'/' in it, SMTP goes into infinite recursion, presumably because NOS tries
   to create a file with '\' in the filename, which indicates a subdirectory
   (which probably doesn't exist). The problem can be fixed by putting lines
        */* junk
        *\* junk
   in \spool\rewrite, but perhaps it would be better to include a check for
   invalid filename characters in message addressees. (The user on my system
   at the time entered "s pc/tcpip" when he presumably meant "w pc/tcpip". I
   had a hell of a time stopping the recursion -- finally turning the SMTP
   server off gave me enough breathing space to kill the offending messages).

6. This isn't so much a problem as an enhancement. After mail in and out
   of the BBS world from NOS was up and running (or at least up and limping),
   one minor annoyance was the inability to send mail to the BBS system
   without manually logging on and sending it from the BBS (the TCP/IP
   network here in Perth currently comprises two or three stations, and
   we don't have a gateway). I eventually found that routing within NOS
   was determined by the .WRK file associated with each message, but when
   NOS forwards outgoing mail to a BBS it uses the address in the message
   itself (there's no .WRK file any more). I wrote a quick and dirty
   program to massage the .WRK file, so that if I sent a message to
   vk6qqq@vk6www from my 486 machine using View (presumably other mailers
   would act the same), the .WRK file would be changed to send it to
   outmail@vk6zjm ("vk6zjm" being my packet NOS machine), and a line in
   forward.bbs would send messages in outmail.txt to the BBS when the next
   forwarding session occurred.

   There are problems with this approach. The first is that it's not a
   good idea to do it on the packet NOS machine unless NOS is not running
   at the time, since the message will probably be sent before you can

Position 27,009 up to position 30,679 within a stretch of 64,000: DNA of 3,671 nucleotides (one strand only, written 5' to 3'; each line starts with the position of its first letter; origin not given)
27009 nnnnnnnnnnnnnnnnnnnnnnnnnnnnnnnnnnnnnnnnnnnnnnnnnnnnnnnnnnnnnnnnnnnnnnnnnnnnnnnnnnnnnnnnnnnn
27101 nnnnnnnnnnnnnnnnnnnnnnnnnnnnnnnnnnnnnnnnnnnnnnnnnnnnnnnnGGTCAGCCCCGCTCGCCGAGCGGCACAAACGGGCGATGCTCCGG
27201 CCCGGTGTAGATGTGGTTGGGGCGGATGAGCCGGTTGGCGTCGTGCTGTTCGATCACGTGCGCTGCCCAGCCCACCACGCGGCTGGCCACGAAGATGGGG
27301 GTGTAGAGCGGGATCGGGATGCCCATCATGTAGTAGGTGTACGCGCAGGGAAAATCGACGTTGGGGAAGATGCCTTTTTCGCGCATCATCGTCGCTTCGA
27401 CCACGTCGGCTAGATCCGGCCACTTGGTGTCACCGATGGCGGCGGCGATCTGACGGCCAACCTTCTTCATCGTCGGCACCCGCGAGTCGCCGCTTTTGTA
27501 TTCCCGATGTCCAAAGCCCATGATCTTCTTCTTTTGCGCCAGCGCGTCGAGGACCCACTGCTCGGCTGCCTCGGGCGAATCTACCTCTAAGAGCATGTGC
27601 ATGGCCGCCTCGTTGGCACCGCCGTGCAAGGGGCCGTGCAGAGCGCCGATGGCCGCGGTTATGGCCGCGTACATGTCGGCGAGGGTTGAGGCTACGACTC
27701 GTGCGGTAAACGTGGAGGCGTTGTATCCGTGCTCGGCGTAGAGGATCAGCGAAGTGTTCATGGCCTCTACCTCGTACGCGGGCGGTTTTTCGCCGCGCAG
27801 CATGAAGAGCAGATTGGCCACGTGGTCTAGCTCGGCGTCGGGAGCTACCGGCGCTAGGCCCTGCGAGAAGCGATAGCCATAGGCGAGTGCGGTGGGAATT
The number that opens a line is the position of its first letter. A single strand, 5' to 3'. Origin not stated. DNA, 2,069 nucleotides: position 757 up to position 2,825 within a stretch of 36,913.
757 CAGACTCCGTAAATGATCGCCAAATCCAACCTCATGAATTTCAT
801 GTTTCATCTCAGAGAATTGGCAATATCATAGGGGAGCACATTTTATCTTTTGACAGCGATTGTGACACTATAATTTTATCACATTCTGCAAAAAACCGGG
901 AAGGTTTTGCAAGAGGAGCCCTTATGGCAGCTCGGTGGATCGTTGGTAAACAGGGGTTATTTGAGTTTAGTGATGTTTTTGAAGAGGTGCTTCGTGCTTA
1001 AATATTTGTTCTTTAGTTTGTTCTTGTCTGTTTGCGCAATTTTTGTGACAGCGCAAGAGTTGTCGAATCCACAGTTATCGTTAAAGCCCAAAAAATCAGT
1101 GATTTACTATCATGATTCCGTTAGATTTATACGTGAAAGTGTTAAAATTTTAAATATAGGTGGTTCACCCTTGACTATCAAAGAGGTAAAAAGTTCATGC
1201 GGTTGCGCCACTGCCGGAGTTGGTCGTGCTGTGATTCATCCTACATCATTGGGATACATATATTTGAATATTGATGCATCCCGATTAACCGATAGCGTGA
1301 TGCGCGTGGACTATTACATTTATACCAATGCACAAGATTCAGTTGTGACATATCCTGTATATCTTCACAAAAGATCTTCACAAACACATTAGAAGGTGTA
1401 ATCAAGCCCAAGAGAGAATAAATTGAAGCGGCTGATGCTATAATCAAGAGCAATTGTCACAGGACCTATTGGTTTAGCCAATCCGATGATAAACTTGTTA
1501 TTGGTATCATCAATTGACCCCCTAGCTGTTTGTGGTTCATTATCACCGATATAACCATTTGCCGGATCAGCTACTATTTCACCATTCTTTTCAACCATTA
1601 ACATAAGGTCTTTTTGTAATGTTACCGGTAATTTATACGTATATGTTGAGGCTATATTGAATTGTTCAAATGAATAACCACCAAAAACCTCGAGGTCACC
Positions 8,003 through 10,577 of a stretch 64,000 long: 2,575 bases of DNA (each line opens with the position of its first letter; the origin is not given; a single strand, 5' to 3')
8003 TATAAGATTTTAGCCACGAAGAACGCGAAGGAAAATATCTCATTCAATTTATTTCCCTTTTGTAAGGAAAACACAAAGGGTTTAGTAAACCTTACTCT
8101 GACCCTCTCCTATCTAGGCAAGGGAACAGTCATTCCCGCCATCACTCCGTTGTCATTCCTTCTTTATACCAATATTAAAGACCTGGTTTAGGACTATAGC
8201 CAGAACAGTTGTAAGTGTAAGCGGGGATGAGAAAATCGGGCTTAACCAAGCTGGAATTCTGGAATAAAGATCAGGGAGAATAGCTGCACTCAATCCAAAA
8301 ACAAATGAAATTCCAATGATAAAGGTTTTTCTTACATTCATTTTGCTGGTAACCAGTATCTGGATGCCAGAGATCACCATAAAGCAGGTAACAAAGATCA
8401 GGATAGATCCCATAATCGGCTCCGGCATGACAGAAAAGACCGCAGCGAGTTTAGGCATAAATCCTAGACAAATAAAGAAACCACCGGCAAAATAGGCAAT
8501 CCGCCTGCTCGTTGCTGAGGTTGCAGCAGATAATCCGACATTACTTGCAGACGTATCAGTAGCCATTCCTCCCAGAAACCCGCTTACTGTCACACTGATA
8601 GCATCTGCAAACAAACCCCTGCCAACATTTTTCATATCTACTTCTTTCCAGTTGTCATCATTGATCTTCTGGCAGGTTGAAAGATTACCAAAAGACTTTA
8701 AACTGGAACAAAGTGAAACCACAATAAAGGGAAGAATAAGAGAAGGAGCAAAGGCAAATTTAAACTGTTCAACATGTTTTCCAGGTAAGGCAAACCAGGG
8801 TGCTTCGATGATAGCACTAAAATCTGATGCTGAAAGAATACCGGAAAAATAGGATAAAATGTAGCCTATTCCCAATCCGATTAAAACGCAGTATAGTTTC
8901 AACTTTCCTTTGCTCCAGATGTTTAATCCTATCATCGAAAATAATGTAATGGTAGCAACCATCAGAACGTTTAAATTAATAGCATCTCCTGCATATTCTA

change the destination. You could accomplish the same thing with
   a few entries in the rewrite file, but it means you can't send bulletins
   this way (for example, if I set up rewrite so that it sends a message
   addressed to tcpip@oc, anything coming in from the BBS addressed to
   tcpip@oc will be sent back to it. This annoys sysops and erases the
   bulletins, which makes them very hard to read).

   The idea does work fine if you're preparing messages offline. If you have
   a second machine connected to the packet NOS machine, you can just add a
   couple of lines to the rewrite file and do it all from the mailbox. In
   the long run, of course, it would be best to incorporate the re-routing
   into the mailer program.

   One possible use for the whole thing is to implement a gateway from
   a TCP/IP network to the BBS world. After all, the machine which actually
   does the forwarding doesn't have to be one's own -- it could be anywhere
   on a network.

   The question is, then, is whether I've missed anything. It's a bit hard
   to believe that nobody's encountered the problem before, but I couldn't
   find any reference to it. If the re-routing program looks useful I'll
   wash its face a bit and upload it; on the other hand, if you can do the
   same thing with a few lines in rewrite or alias, I'll go quietly.

   That's probably enough questions for now. Any comments?


 Ron Murray
 Internet: Murray_RJ@cc.curtin.edu.au
     Are we having fun yet?    -- Garfield

Document URL : http://www.a00.de/tcpgroup/1992/msg00035.php
Ralf D. Kloth, Ludwigsburg, DE (QRQ.software). < hostmaster at a00.de > [don't send spam]
Created 2004-11-12. Last modified 2004-11-12. Your visit 2020-10-28 18:15.31. Page created in 0.0401 sec.